FIB How do you convince Indian family businesses that private equity is the way to grow?

GP The biggest supporter of this is the growth in the country. Families need to be convinced that if they do not grow now, they will be irrelevant tomorrow, and to grow they need external capital (in most cases) and external expertise (in almost all cases).

We have to give them the comfort that we are not here to 'run' their business, or 'run away' with their business.

Most families we work with are comfortable with us, because they know where we come from, and that we understand them better than larger multinational private equity firms that are much more impersonal and bureaucratic. With Duke Indiaco, they know the decisions are taken in India, and that we understand their needs much better, because we come from business families ourselves.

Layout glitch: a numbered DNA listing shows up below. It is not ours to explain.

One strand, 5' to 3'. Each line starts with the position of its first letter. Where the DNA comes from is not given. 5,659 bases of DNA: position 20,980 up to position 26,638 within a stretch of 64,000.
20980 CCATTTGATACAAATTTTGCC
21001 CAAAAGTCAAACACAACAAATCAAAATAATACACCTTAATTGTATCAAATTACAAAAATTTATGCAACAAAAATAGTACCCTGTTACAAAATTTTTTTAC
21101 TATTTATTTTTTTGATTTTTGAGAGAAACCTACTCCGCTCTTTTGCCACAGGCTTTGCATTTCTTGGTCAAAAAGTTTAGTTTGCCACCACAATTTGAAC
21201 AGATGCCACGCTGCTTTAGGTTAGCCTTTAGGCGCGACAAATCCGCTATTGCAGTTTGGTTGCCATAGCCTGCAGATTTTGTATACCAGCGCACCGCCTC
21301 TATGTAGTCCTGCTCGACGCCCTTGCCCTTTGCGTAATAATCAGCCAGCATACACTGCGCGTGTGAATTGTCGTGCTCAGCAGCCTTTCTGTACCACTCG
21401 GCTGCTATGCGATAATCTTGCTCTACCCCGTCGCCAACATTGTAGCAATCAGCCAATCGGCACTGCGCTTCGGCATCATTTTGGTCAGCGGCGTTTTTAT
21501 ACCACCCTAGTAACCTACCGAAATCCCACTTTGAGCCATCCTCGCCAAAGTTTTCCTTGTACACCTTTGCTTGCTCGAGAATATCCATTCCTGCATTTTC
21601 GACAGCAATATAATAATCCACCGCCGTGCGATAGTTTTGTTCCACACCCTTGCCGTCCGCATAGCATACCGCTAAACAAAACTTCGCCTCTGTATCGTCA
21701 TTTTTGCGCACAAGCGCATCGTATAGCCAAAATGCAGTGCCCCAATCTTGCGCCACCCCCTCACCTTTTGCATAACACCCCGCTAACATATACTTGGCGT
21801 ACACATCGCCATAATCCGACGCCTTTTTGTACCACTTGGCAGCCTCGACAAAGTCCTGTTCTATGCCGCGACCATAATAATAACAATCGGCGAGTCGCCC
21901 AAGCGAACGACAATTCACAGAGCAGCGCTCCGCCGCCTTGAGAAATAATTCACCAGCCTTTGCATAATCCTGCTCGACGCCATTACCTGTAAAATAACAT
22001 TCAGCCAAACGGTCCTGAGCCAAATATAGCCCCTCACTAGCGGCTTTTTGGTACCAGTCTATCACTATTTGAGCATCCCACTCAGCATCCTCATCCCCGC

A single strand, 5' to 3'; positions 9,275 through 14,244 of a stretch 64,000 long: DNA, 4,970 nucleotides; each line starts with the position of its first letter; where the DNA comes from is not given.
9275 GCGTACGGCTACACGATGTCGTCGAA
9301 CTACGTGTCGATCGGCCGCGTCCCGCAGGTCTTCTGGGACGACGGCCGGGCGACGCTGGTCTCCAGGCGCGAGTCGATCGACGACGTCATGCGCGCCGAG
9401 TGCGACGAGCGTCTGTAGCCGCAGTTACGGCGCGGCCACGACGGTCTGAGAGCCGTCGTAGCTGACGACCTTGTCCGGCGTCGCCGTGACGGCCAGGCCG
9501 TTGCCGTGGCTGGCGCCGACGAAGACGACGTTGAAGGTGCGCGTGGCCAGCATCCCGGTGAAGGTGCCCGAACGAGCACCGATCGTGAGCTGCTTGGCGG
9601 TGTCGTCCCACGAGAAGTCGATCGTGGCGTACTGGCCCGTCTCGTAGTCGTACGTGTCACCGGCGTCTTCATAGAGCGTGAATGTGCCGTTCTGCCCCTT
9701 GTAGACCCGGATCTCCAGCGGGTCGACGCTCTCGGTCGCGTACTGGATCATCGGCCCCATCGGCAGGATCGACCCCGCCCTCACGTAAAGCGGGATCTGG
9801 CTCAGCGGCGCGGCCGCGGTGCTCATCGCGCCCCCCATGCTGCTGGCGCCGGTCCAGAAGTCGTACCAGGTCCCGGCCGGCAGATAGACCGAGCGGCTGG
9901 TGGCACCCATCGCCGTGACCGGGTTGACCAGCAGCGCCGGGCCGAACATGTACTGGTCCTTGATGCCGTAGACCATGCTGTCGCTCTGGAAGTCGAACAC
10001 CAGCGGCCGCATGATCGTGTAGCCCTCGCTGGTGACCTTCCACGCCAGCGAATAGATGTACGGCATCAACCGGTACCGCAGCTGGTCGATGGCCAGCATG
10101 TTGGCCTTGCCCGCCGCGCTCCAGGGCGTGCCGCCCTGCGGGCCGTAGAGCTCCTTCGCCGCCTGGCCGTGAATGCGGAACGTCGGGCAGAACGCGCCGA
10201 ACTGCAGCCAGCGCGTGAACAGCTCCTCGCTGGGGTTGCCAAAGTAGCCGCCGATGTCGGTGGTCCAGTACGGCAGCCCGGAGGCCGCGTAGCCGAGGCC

FIB What does the future hold for Indian business?

GP The future for India is bright. The country is clearly on a growth track and things are changing extremely quickly. The underlying economic and social fabric of the country is much stronger than China, because of the more advanced state of its banking system and the stock markets in the country. While infrastructure remains a bottleneck for growth, I believe that if market forces (ie, the private sector) are allowed to drive the development of our infrastructure (power, roads, airports etc), then this should be a concern of the past.